Indiana-based artist Tasha Lewis transforms the Conservatory’s gallery with thousands of magnetic cyanotype butterflies printed on cotton fabric. Her blue butterflies hover in mid-air and seem to swarm the space, blurring the connection between the natural and artificial worlds.
“Deconstructed” Houses to Aid Columbus Habitat for Humanity
The City of Columbus has donated eleven houses to the local chapter of Habitat for Humanity. The homes lie in the way of a road widening project and will be demolished after the house-building organization salvages useable items from the structures.
“We’re signing the agreement between the City of Columbus and the Greater Columbus Habitat for Humanities chapter to allow them to come in and take any of the useable parts that they have here in this home,” says the city’s Henry Guzman.
Public Service Director Henry Guzman co-signed the agreement today with Habitat’s executive director E.J. Thomas. Guzman says the city purchased the eleven houses for $3.7 million, part of a $37 million project to widen a 3-mile stretch of Hard Road between Sawmill and 315. The formalities over, volunteers and Habitat employees began pulling up carpet from the family room of one of the homes.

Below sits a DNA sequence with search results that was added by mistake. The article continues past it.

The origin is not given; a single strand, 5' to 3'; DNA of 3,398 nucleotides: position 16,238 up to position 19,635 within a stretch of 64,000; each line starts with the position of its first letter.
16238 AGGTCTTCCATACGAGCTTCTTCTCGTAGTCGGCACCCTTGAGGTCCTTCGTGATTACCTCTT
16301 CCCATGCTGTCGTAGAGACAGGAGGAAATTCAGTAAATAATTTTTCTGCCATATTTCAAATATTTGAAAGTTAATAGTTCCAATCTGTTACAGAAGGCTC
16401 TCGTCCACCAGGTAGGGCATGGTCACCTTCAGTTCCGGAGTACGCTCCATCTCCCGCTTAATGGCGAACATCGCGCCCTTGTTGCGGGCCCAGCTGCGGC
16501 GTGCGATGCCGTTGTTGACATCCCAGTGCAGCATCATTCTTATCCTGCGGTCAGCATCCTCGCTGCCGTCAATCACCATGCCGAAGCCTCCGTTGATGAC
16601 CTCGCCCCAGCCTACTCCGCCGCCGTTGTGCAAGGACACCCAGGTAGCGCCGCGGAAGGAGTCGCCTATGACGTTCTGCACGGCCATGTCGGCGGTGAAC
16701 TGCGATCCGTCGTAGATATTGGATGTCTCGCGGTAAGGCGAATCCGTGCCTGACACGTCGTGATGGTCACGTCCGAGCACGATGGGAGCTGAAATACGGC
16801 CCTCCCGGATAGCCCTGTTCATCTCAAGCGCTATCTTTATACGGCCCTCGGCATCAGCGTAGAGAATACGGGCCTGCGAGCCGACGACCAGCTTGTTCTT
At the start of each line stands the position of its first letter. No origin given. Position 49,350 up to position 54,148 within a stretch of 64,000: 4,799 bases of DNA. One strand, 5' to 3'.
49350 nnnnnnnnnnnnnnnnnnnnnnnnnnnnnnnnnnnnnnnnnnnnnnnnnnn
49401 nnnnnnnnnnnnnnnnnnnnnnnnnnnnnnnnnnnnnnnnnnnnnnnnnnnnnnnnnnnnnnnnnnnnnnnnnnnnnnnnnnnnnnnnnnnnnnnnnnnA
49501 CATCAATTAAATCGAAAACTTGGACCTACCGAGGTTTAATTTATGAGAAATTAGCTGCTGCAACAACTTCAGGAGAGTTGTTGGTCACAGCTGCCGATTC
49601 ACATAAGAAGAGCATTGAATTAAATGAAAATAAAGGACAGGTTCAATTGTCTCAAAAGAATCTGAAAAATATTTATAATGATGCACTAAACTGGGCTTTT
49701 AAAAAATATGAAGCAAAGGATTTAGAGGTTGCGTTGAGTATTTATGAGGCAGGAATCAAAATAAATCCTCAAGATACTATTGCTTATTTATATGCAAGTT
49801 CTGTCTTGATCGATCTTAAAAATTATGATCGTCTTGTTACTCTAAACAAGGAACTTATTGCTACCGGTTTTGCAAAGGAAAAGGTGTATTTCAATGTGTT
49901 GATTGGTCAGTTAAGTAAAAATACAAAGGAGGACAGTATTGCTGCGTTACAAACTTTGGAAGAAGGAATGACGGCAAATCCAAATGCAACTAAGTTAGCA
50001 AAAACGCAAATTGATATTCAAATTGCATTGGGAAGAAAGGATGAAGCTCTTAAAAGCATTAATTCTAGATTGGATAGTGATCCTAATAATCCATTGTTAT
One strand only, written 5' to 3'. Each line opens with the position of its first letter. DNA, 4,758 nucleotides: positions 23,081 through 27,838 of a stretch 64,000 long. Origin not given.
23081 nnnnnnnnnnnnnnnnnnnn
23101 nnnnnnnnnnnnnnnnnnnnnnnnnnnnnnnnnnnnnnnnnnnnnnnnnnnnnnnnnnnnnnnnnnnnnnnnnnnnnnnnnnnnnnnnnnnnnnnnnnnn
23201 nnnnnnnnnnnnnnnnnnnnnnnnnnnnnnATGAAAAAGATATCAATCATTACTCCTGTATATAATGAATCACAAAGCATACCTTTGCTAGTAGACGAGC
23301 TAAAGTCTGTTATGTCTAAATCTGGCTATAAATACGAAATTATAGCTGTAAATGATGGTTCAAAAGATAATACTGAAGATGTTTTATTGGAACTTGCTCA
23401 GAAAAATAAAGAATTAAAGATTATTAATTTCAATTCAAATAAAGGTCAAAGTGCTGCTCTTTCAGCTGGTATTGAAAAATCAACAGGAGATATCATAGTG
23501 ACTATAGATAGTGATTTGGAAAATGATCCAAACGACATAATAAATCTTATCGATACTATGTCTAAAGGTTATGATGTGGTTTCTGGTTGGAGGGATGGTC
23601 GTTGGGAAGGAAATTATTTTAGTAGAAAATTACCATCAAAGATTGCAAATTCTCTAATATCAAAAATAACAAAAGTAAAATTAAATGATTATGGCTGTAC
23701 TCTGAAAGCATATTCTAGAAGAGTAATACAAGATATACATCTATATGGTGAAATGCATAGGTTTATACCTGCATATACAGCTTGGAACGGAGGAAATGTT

“The beautiful knotty pine. That will all go, that will all come off. The mantel will be gone. The switch plates. Electrical outlets, they will all be cut and taken out,” says Jim Eder.
Jim Eder is one those who will remove the windows, doors and paneling. They’ll be taken to Habitat’s Build It Again Center on Westerville Road. E.J. Thomas is executive director of the Greater Columbus Habitat affiliate.
“Crown molding, countertops, appliances, you can see the cabinets that are here from other locations. These all sell pretty quickly. There’s a lot of usable construction equipment and supplies in a home when it’s time to tear it down,” says Thomas.
And it’s a substantial amount of material that won’t go into a landfill. In the past, Public Service Director Guzman says the City would have simply bulldozed the houses and hauled away the debris. Habitat executive director Thomas.
“So rather than have those all go into a landfill someplace, how great it is that we’ve had the houses donated for the purposes of taking them apart piece by piece and trying to sell them.”
The Build It Again Center which sells donated building materials from various sources had a half million dollars in sales last year. The money goes toward Habitat’s operating expenses. Habitat for Humanity has built 170 homes in Columbus for needy families; 17 this year. Sam Hendren, WOSU News